Classification of Forests


Classification of Forests

Forests can be classified on the basis of:

1. Age,
2. Method of regeneration,
3. Composition,
 4. Ownership,
5. Object of Management,
6. Growing Stock.
1. Classification of Forest On the Basis of Age: Forest is classified into:

A) Even Aged Forest:

Even-aged forests, also called regular forests are those consisting of even – aged woods. Even – aged wood means trees of approximately the same age. True even – aged forests can be only man – made forests.  In case of forests, which regenerate naturally, some age difference is often allowed. Differences up to 25% of the rotation are usually allowed in cases where forest is not harvested for 100 years or more.

B)  Un-Even Aged Forests:

A forest is called uneven – aged or irregular when trees vary widely in age.

2. Classification of Forest On the Basis of Regeneration: Forests are identified into

A. High Forest: When regeneration is obtained from seed

B. Coppice Forest: When regeneration is through coppice or some vegetative part of the tree.

1. Natural Forest: When the regeneration is obtained naturally, the forests are called natural forests

2.Man Made Forest: When it is obtained artificially, the forests are called Man-made forests or Plantations.


3. Classification of Forest On the Basis of Composition: Forests are classified into

A. Pure Forests: Pure forests are composed almost entirely ofo ne species, usually to the extent of not less than 50 pe cent.

B. Mixed Forests: Mixed forests are defined as forest composed of trees of two or more species intermingled in the same canopy.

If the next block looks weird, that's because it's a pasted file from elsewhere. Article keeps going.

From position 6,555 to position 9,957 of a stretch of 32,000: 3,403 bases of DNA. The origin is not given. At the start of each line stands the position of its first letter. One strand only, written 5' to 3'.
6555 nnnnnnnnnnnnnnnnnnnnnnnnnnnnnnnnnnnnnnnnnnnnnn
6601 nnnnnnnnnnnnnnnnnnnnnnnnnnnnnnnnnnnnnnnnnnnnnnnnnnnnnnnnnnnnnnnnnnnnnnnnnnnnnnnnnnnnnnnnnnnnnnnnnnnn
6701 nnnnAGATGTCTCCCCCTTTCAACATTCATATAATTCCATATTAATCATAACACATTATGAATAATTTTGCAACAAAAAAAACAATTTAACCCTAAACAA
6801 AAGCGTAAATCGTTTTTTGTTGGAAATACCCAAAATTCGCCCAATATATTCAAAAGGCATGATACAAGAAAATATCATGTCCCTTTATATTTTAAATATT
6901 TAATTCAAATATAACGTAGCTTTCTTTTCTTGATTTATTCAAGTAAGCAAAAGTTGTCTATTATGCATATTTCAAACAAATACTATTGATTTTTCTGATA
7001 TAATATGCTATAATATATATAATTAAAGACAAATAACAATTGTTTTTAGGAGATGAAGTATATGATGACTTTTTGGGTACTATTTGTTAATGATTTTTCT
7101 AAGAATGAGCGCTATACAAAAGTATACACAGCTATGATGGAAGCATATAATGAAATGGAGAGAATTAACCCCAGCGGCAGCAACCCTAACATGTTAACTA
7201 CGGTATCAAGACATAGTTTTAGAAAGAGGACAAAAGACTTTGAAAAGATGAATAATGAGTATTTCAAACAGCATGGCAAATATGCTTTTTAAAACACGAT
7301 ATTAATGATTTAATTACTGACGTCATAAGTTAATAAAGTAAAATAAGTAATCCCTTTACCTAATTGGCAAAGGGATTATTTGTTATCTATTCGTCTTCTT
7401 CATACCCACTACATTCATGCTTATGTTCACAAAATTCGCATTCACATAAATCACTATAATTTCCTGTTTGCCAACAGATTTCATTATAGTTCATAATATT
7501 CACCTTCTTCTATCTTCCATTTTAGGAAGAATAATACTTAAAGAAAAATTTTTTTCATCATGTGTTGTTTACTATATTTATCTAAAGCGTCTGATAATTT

4. Classification of Forest On the Basis of Management: Forests are classified into

A. Protection Forests: Protection forests are those which are managed primarily for ameliorating climate, checking soil erosion and floods, conserving soil and water, regulating stream flow and increasing water yields and exerting other beneficial influences.

B. Production Forests: Production forests are those which are managed primarily for their produce.

C. Social Forests: Social forests where the produce is utilised by neighbouring society.
5. Classification of Forest On the Basis of Ownership: Forests can be classified as

A. Government Forests:

On the basis of Legal status, Government forests are further classified into:

a. Reserved Forests: A Reserved forest is an area with complete protection, constituted according to chapter II of the Indian Forests Act. 1927.

b. Protected Forests: A Protected forest is an area subject to limited degree of protection constituted under the provisions of chapter IV of the Indian Forest Act., 1927. 

c. Village Forests: A Village forest is a state forest assigned to a village community under the provisions of chapter III of Indian Forest Act.

B. Private Forests

C. Forests owned by Corporations, Panchayats, Societies and other Agencies.

6. Classification of Forest On the Basis of Growing Stock: A forest can be classified into

A. Normal Forest: A Normal forest is an ideal forest with regard to growing stock, age class distribution and increment and from which the annual or periodic removal of produce equals to the increment and can be continued indefinitely without endangering future yields.

B. Abnormal Forest: Abnormal forest is one which is not normal, i.e. growing stock, age, class, distribution of stems, increment, etc. are either in excess or more usually in dificit than the normal forest.

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